SCBWI's winter conference is only days away. Here's some things I've learned in my years of conference going that may help you prepare for your experience.
What to Wear:
During the Day - Clothing at the conference is business casual. The rooms fluctuate in temperature so make sure to bring layers. The hotel is attached to Grand Central Station so there is very little need to go outside. If you do plan to go outside to take a break or see the city, bring a heavy jacket, a hat, gloves, and a scarf. NYC is known for its wind tunnels and even on a moderate day, it can be cold and breezy. If you don't own these things, don't worry. There is always people on the street selling them.
Saturday Night - Saturday night is the Gala Event. The best advice I heard this year is to bring something you would wear to go out to a fancy dinner.
What to Bring:
These days you can do almost everything from a smart phone so as long as you have one, you are covered for taking photos and getting online. Wifi is spotty at best, so other devices are not going to work consistently. I also always bring a pad of paper and my laptop. The day is long and something someone says may inspire you to work on your own manuscript. If you are an illustrator, some of my favorite note taking at the conference has been shared in pictures. Business Cards are helpful for keeping track of new friends. You can print some yourself using store bought Avery Business Cards or have them professionally done.
Breakfast will be provided on Saturday and Sunday morning and there is always water available. The Saturday Gala will have food, but you still might want to plan to eat before or after. You may want to bring a snack to eat, especially on Sunday, which is a long day without a lot of breaks. You can find food in the hotel lobby, at Grand Central's food court, and on pretty much every block of the city if you feel like going outside.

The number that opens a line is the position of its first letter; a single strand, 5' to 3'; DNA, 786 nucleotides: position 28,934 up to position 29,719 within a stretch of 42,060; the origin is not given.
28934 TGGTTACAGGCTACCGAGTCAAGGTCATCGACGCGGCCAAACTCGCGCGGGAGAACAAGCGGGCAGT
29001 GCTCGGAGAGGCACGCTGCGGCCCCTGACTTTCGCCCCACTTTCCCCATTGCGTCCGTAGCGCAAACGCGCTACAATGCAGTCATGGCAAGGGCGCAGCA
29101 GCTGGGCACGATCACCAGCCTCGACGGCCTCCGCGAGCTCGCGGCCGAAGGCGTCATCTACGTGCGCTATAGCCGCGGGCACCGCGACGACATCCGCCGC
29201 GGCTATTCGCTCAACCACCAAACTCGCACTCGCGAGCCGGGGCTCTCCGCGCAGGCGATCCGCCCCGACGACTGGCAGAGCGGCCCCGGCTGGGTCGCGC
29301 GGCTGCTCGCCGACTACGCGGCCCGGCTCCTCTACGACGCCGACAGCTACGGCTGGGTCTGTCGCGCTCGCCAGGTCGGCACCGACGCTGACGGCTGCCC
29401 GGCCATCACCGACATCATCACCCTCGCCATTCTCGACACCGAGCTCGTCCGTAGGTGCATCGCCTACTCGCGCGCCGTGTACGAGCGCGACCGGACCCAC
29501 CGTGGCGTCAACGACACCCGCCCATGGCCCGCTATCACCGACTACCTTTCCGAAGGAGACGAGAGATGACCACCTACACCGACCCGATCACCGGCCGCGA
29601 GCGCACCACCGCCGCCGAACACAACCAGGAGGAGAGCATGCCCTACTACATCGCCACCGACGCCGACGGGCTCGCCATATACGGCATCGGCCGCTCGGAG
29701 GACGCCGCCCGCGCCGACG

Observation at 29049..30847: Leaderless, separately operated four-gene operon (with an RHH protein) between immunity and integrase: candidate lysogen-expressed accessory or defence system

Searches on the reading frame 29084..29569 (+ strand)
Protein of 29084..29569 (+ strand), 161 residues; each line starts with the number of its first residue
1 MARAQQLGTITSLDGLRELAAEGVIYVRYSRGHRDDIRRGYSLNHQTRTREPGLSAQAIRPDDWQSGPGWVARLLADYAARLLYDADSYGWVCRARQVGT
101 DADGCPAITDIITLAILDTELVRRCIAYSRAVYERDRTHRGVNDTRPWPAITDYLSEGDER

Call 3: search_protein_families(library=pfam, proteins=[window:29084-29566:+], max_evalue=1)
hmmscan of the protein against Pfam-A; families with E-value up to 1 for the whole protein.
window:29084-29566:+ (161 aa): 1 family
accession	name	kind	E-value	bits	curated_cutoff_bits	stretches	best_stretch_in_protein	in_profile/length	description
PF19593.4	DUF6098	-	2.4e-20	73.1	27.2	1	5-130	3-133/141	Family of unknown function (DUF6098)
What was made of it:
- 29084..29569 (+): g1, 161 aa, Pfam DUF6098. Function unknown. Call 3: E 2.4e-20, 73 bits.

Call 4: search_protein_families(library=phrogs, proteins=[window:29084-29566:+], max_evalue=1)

Interesting Places to See:
There is a bar in Grand Central called The Campbell Apartments, which is incredibly unique and somewhat hard to find. The Apple Store in Grand Central is also worth a visit, believe it or not. If you feel like going outside, The New York Public Library is only a few blocks away.
Things to Know:
Agents and Editors - They are people too. If they are sitting in the conference room, giving a presentation, or especially, going to the bathroom, they are not looking to hear about your latest manuscript. A good rule of thumb is not to talk about your own work unless someone asks. Instead, if you should meet an agent or editor in a random place, say hello. Ask them how they are doing. The conversation will give you a starting point in your query and may be more likely to get a publishing deal them pulling out your work in an inappropriate place. Don't be remembered for your rudeness, be remembered for your polite and thoughtful conversation. If you are asked about your work, make sure you have your elevator pitch ready - but again, do not use it in an elevator.
Twitter - If you are not already a Twitter user, I highly recommend getting an account, even if all you do is follow #NY16SCBWI. It will give you an insiders perspective and access to sessions you don't attend yourself.
Talk to Everyone - While the sessions are informational, and the keynotes are inspiring, the best takeaways I have gotten from the conference are from the attendees. People expect you to talk to them, so don't be afraid to put yourself out there. Take advantage of the Gala on Saturday night which is designed for you to meet your regional team so you can take the conference home with you. You never know if that random stranger next to you ends up being a new good friend, a critique partner, or one day, a well published author or illustrator. If you've ever experienced one of those terrible speeches when someone says, look to your left, look to your right, some of these people won't be here in four years - SCBWI is the opposite. Look to your left, look to your right, some of these people will be famous one day. It might even be you!